Stanford Law School students and faculty celebrated on election night, after years of hard work paid off when California voters overwhelmingly approved Proposition 36, which reforms the state’s tough “three strikes” sentencing law. 

The law school’s Three Strikes Project worked with the New York-based NAACP Legal Defense Fund to draft and promote the legislation, which won widespread support among California law enforcement and civil rights advocates.

“It was a great celebration,” clinic director Michael Romano said of an election-night party for students and Proposition 36 supporters at the home of Stanford professor David Mills. “The voters showed that they want a rational and fair justice system. It’s not just the right thing to do—it’s good politics.”

Legislators in other states have backed off once-popular three-strikes sentencing laws, but Proposition 36 represents the first time that voters have approved more lenient sentencing for offenders already serving prison time. With the change, offenders who commit nonviolent crimes as their third offense will no longer receive life sentences. Instead, only those convicted of a new “serious or violent” felony are subject to life in prison, as are those with previous convictions for murder, rape or child molestation who commit a new minor felony.

Proposition 36 is retroactive, meaning offenders serving life sentences for non-violent third convictions may request new sentencing hearings.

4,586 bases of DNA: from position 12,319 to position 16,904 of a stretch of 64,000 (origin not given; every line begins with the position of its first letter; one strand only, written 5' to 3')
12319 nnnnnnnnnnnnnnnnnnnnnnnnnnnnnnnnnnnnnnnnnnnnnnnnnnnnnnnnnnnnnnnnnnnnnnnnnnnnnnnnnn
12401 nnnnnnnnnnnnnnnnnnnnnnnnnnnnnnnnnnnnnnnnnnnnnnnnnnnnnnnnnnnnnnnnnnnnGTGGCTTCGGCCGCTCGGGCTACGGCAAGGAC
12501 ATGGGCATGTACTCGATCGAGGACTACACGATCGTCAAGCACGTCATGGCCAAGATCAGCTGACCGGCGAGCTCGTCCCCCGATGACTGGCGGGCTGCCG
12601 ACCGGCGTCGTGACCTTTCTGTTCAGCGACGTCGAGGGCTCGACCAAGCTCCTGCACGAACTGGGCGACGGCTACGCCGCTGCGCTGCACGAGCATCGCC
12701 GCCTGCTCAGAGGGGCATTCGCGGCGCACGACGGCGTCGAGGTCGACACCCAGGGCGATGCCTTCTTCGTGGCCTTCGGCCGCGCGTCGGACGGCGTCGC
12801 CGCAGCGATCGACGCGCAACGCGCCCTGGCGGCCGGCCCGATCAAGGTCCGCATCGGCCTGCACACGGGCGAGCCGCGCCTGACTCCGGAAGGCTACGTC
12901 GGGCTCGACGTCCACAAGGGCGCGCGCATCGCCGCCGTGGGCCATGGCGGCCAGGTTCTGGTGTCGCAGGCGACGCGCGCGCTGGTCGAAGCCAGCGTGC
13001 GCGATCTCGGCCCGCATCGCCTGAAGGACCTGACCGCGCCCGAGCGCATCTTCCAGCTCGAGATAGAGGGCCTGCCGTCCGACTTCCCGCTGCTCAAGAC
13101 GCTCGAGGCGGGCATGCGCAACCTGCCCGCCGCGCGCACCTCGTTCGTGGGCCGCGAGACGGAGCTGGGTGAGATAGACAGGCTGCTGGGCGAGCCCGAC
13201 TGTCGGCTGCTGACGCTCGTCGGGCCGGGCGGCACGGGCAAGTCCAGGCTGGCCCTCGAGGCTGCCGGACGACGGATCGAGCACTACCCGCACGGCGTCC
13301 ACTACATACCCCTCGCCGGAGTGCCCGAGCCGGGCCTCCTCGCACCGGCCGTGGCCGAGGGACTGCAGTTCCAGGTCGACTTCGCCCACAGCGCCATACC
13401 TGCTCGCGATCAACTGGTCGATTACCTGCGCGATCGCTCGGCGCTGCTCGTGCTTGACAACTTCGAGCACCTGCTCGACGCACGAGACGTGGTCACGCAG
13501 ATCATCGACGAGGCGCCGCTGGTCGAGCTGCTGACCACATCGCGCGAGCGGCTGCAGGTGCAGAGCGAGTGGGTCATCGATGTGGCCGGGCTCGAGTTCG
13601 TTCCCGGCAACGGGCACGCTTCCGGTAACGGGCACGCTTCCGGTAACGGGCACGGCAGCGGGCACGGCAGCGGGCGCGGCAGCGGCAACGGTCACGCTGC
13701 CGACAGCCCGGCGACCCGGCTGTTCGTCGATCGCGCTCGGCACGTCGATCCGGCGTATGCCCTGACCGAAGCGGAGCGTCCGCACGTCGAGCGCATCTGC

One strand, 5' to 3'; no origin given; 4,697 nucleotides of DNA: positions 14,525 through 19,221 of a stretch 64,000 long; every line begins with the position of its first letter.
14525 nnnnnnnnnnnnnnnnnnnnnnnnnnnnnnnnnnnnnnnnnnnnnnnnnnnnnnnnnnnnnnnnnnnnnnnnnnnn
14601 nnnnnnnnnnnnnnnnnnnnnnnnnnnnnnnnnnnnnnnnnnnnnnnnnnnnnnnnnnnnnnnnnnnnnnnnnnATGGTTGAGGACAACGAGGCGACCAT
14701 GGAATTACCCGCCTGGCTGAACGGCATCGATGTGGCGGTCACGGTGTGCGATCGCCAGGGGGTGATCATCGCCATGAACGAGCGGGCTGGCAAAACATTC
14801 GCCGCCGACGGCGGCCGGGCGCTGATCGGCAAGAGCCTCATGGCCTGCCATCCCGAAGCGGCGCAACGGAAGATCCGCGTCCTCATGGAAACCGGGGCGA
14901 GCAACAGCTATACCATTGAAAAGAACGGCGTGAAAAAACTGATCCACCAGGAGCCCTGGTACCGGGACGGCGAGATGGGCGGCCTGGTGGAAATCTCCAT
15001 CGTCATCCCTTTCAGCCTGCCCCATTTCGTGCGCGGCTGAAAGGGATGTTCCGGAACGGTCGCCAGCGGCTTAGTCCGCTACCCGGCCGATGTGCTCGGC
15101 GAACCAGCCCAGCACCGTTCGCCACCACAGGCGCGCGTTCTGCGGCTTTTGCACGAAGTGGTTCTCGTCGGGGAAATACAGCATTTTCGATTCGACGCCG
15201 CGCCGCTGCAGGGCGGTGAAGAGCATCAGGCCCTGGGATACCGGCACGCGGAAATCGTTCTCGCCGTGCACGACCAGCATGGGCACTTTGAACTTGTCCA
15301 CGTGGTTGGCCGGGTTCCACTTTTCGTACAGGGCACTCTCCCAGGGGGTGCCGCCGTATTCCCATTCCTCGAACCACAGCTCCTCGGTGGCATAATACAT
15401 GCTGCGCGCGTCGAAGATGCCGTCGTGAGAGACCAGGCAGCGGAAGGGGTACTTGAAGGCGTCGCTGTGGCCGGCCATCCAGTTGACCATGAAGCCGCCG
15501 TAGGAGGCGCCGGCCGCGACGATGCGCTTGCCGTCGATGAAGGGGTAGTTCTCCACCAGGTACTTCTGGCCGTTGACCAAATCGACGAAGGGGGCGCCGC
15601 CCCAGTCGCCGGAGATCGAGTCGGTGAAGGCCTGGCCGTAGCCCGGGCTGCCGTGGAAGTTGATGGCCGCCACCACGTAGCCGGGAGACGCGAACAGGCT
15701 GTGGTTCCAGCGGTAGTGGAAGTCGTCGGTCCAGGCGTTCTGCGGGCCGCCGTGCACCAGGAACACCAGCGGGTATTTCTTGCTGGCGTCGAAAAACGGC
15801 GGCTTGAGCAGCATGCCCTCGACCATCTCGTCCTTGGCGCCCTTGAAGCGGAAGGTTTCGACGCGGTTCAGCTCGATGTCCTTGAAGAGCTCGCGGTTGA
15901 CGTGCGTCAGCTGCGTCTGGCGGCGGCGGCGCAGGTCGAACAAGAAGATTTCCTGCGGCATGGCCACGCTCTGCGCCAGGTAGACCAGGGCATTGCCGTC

Stanford founded the Three Strikes Project six years ago, with students representing defendants facing life in prison for minor crimes including breaking into a soup kitchen for food or stealing socks, Romano said.

Eighteen months ago, the clinic was approached by the “unusual coalition” of Los County’s Republican District Attorney Steve Cooley and the Legal Defense Fund, Romano said. They wanted the clinic to develop a legislative fix to the existing three-strikes law, which was sending a disproportionate number of African-Americans to prison for life and costing taxpayers more than $70 million annually. Voters had approved the law in 1994.

The Stanford students carefully weighed who should be exempt from the reform and whether any change should be retroactive, Romano said. Once drafted, the students traveled the state to campaign for the proposition.

“I couldn’t be prouder of them,” Romano said of the approximately 100 students who have participated in the clinic since its inception. “They were the heart and soul of this, and they did the lion’s share of the work.”

Now that the proposition has passed, the clinic will turn its focus to ensuring that the reforms are implemented fairly. “It’s incredibly inspiring to see students who came to law school to make a difference see that come to fruition,” Romano said.

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